To punish or not to punish stepson?

Dr. Laura,

First time with outside feedback but need to know more because I'm not used to being around a child or disciplining and or rewarding.

I am 27 she is 23 I have been with her for 14 mos she is 6 mos pregnant with my child. So her 5 year old son who is fairly shy the other day was playing with his friend and i looked over he had all of the dvds and games in a line and they were running up and down on top of them all in a row. i told them to stop and asked them to pick the games and dvds up because they cost alot of money and they could easily break them and it was wrong.

After whispering in each others ears they both decided and told me NO!! So i told them that they have 1 more chance to pick them up otherwise i would pick them up and they could no longer use the games (mine anyways, he has a wie i have an xbox and games wich are about $50 a piece ).

So today he comes to the house for the first time since it happened (he's here about %50 of th time). The incident was 3 days ago. He says to me when i walk in the door "im sorry for stepping on your games" and i thank him for his apology and tell him it mean a lot to me. I take a shower and he then says" lets play the game" and i tell him "sorry buddy u cant play the game because u were stepping on them but since u apologized i will let u play it tomorrow. i did this after thinking about maybe saying a week but that's to long and even 3 days he may not realized the distance but i wasn't really sure. What i did know is he knows tomorrow and i wanted him to realize that if u do something wrong to other peoples things you cant just say sorry and do whatever you want.

He then goes to her room and says i wont let him play an she tells me i should have said yes because of how hard it is for him to apologize. At this point i don't want to argue i already feel bad and i go in the room and lock the door so i can be alone for a little while ( not something i do just didn't want us 3 in the same room due to some negativity and anger i thought leaving for a bit would help).

She knocks on the door and is upset that i could hurt her sons feelings like that and because of it she would question my future father hood because of it. I decide i have nothing to say and I feel I was right and that she shoulnd make me feel bad or take his side instantly because he apologized. Granted he really doesnt do much wrong at all but i feel breaking other peoples things si something to be careful with. She then leaves with him and goes to her mothers house.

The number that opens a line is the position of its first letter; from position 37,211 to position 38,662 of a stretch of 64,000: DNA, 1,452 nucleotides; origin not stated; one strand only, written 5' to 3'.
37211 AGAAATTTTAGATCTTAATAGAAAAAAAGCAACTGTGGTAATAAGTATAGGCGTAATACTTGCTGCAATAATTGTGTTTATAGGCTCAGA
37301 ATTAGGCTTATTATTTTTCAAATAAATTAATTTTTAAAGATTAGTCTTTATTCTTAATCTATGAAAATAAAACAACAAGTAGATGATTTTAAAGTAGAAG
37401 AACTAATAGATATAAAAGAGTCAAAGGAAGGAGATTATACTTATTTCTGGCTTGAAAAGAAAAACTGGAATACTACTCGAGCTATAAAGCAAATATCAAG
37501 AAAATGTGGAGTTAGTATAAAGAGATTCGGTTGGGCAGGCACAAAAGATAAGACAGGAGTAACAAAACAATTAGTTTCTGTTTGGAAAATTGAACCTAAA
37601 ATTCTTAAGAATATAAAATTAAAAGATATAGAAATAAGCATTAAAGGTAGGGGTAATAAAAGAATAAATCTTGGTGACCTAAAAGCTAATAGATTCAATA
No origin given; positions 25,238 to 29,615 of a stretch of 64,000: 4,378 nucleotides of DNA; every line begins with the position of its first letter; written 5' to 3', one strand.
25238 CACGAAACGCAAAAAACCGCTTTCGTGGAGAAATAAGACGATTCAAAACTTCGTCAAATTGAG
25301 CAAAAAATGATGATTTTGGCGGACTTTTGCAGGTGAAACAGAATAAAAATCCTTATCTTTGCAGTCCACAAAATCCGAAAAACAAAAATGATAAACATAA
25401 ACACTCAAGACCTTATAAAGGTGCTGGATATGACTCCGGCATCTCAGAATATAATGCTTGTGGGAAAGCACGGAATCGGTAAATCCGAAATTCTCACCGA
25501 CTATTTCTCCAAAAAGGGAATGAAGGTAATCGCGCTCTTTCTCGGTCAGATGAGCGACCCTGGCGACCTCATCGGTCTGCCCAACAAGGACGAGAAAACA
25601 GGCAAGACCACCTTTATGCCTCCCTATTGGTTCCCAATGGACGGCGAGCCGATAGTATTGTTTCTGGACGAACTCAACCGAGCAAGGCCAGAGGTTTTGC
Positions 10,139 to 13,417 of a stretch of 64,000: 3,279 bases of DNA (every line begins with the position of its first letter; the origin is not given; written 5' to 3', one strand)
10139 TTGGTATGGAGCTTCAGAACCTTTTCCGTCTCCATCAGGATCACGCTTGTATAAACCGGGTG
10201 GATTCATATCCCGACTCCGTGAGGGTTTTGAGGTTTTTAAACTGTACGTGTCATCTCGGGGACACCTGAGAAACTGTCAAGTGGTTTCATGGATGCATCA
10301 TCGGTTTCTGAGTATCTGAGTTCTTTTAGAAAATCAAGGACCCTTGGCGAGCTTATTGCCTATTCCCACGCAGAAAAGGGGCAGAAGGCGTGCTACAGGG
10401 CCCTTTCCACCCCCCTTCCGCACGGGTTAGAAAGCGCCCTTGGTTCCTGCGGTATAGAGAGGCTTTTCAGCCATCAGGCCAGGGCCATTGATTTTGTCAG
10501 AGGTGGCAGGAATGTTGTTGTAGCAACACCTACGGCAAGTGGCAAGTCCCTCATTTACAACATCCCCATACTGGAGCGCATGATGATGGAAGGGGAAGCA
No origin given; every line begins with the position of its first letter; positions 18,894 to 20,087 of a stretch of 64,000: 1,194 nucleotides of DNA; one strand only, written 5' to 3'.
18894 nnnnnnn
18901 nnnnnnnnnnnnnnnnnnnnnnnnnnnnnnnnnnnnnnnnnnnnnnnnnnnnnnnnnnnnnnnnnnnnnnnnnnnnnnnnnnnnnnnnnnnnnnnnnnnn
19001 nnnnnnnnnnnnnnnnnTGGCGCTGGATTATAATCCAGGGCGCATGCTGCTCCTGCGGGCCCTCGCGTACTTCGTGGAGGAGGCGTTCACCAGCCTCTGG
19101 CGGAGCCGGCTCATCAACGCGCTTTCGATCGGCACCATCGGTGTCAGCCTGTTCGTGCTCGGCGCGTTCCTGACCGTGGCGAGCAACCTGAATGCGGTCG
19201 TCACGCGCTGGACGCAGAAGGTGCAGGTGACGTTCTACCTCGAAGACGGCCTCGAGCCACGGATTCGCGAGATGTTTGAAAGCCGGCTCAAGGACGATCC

please give me some help not really sure what to do but i feel %100 right on this but ive been wrong before and i dont know what to do. thank you and weather good or bad reply if i'm wrong i'll admit to her and apologize.

I commend you on your thoughtfulness, and your commitment to finding a good way to handle disagreements with your girlfriend and her son. This is essential to your having a good relationship with her and providing a good home for your unborn child as well as for the step son you have taken on. You refer to him as your girlfriend's son, but by choosing to have a child with her and make a family with her, you have taken on a much more difficult task—forging a positive relationship with her child. The futures of four people hinge on your ability to do this.

You are essentially asking two questions:

1. Did you do the right thing regarding your girlfriend's son?

2. Did you do the right thing regarding your subsequent disagreement with your girlfriend?

Here's my take. It isn't about who's right. Right and wrong aren't really a good basis for human relationships because it's hard for two people to be right at once. When someone, anyone, is made “wrong,” it is hard for them to feel good about themselves and to love. Unfortunately, when people feel bad, and on opposite sides (meaning only one person can be on the “right” side), things tend to spiral out of control into negativity. So let's look at the results of what's unfolded here and compare those to other choices that might lead to outcomes you'd prefer.

Your step son and his friend are playing a game that endangers your dvds. You ask him to stop and pick them up.

Good work setting the limit. Not setting a limit would probably have resulted in breakage. At the least, it would have resulted in your being worried about damage to your belongings. Limits are how young humans learn the rules. You don't say what tone of voice you used, but given that you were worried at this moment, we can assume you used some force. As long as you were respectful and not scary, having some authentic passion behind your words is not harmful to children; it lets them know just how important this limit is compared to, say, something more major (danger to a person) or minor (an annoying noise, for instance.)